High Heeled Shoe Damage and Simple Tips to Prevention
Women have been wearing high-heeled shoes since the 1800s, when shoes were made to match the outfit.
Today, women wear high heels to make their legs look longer and their ankles thinner and, yes, sexy.
As a podiatrist, I see women every day complaining of pain in their feet. Often, they attribute their pain to an exercise regimen or athletic shoes.
After a thorough exam of their feet, I often find the shoes they are using for athletic activities are not the problem. It's the shoes they wear to work every day!
It's unrealistic for me to expect women not to wear fashionable, trendy shoes, but you may want to think twice about wearing them every day. You could be causing more damage to your feet than you know.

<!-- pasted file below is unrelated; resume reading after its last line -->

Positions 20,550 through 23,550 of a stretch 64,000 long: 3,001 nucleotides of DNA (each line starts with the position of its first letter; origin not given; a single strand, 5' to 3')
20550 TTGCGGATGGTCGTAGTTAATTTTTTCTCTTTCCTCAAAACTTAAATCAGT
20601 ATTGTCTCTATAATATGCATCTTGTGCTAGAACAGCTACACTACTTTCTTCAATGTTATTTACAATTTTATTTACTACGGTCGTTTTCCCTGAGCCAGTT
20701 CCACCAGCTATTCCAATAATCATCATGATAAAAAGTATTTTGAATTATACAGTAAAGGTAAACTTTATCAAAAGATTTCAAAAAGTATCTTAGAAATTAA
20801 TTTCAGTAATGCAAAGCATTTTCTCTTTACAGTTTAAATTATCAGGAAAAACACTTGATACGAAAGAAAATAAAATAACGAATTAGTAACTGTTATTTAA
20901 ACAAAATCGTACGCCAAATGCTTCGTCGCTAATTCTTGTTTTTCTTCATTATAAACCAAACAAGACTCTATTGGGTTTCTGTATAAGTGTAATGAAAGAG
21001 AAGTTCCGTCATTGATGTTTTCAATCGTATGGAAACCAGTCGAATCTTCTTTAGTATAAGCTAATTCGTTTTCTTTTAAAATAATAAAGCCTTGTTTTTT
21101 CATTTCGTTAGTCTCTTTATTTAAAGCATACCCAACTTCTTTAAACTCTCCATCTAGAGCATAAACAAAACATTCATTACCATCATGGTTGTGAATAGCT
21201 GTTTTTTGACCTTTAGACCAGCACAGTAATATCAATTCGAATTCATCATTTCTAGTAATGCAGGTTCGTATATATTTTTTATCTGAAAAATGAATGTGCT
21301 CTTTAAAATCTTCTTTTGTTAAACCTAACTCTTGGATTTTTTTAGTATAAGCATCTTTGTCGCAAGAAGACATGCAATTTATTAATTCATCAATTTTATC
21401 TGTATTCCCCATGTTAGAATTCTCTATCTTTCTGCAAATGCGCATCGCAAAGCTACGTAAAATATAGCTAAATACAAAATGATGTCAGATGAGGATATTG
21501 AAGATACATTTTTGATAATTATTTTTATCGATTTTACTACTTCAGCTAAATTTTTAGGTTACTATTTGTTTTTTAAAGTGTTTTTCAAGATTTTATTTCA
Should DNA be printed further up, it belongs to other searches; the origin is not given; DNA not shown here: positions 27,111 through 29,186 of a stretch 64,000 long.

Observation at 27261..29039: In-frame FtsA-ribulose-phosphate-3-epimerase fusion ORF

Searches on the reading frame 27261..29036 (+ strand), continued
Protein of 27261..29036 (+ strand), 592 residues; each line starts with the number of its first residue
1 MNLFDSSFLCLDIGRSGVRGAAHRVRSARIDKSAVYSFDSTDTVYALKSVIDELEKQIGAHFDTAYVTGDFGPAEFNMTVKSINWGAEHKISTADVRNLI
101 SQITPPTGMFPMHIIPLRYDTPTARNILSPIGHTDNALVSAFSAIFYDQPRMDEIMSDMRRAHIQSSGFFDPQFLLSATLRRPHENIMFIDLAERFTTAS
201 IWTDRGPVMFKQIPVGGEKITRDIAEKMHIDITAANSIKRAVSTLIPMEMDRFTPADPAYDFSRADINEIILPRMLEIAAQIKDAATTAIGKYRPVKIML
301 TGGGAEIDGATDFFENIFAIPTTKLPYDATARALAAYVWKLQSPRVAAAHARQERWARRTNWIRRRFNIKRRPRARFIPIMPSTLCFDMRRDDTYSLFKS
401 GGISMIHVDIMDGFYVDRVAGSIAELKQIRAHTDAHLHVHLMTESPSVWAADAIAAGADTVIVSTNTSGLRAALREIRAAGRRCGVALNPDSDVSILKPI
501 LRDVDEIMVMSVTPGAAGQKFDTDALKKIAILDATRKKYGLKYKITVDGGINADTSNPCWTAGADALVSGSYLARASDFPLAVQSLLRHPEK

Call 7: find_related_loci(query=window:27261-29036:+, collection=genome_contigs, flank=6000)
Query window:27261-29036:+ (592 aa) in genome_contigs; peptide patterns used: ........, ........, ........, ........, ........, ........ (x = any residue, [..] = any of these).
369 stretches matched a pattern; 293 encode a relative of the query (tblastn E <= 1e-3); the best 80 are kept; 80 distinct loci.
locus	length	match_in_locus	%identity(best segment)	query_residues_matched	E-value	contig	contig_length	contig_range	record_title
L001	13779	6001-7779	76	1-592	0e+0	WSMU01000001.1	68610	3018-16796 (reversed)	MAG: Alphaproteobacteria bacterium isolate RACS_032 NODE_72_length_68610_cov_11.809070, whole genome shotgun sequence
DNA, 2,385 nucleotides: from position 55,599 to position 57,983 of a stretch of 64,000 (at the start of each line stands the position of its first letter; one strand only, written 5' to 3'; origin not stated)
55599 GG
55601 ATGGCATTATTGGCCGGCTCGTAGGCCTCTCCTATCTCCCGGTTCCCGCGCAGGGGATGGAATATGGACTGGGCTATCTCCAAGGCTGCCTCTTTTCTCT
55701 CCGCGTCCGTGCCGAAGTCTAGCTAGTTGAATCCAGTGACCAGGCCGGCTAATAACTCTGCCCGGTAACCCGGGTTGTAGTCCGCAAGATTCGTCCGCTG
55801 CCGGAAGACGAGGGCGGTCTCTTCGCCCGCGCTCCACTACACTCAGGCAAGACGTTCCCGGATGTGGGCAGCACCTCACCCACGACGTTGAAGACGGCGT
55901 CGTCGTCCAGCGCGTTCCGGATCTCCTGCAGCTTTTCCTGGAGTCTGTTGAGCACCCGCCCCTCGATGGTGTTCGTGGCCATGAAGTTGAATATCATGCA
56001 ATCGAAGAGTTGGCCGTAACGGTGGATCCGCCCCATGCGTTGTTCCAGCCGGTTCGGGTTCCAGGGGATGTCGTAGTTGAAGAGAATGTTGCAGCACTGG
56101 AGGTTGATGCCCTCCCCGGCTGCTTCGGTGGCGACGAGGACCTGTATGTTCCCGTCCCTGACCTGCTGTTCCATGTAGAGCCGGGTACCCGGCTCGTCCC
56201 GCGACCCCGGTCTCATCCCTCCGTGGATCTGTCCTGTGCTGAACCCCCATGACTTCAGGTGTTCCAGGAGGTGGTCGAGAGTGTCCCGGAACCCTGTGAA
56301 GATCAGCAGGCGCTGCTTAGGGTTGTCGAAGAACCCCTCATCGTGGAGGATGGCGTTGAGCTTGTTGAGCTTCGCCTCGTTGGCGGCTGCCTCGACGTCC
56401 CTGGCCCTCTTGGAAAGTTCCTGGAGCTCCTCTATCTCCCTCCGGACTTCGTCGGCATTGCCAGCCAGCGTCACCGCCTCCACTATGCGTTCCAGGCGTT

Wearing high heels changes the biomechanics of walking, and can have an impact on the entire structure of the foot and the relationship of the knee to the ankle, as well as your lower back.
It puts more pressure on your feet per square inch. This means if you are overweight and wearing high heels, you will put a lot of added pressure per square inch on your feet as you walk.
High-heeled shoes have been linked to many foot ailments like bunions, hammer toes, neuromas, metatarsalgia, Achilles tendonitis, ingrown toenails, corns and calluses. It also affects the veins in your legs by effecting the blood circulation.
If you wear a heel that is more than 1Â½ inches high every day, your calf muscle will not effectively pump blood out of the leg.
You can try this at home. Feel how the calf contracts when you walk in lower heels and then switch to high heels. The foot simply moves forward in high heels without your calf contracting.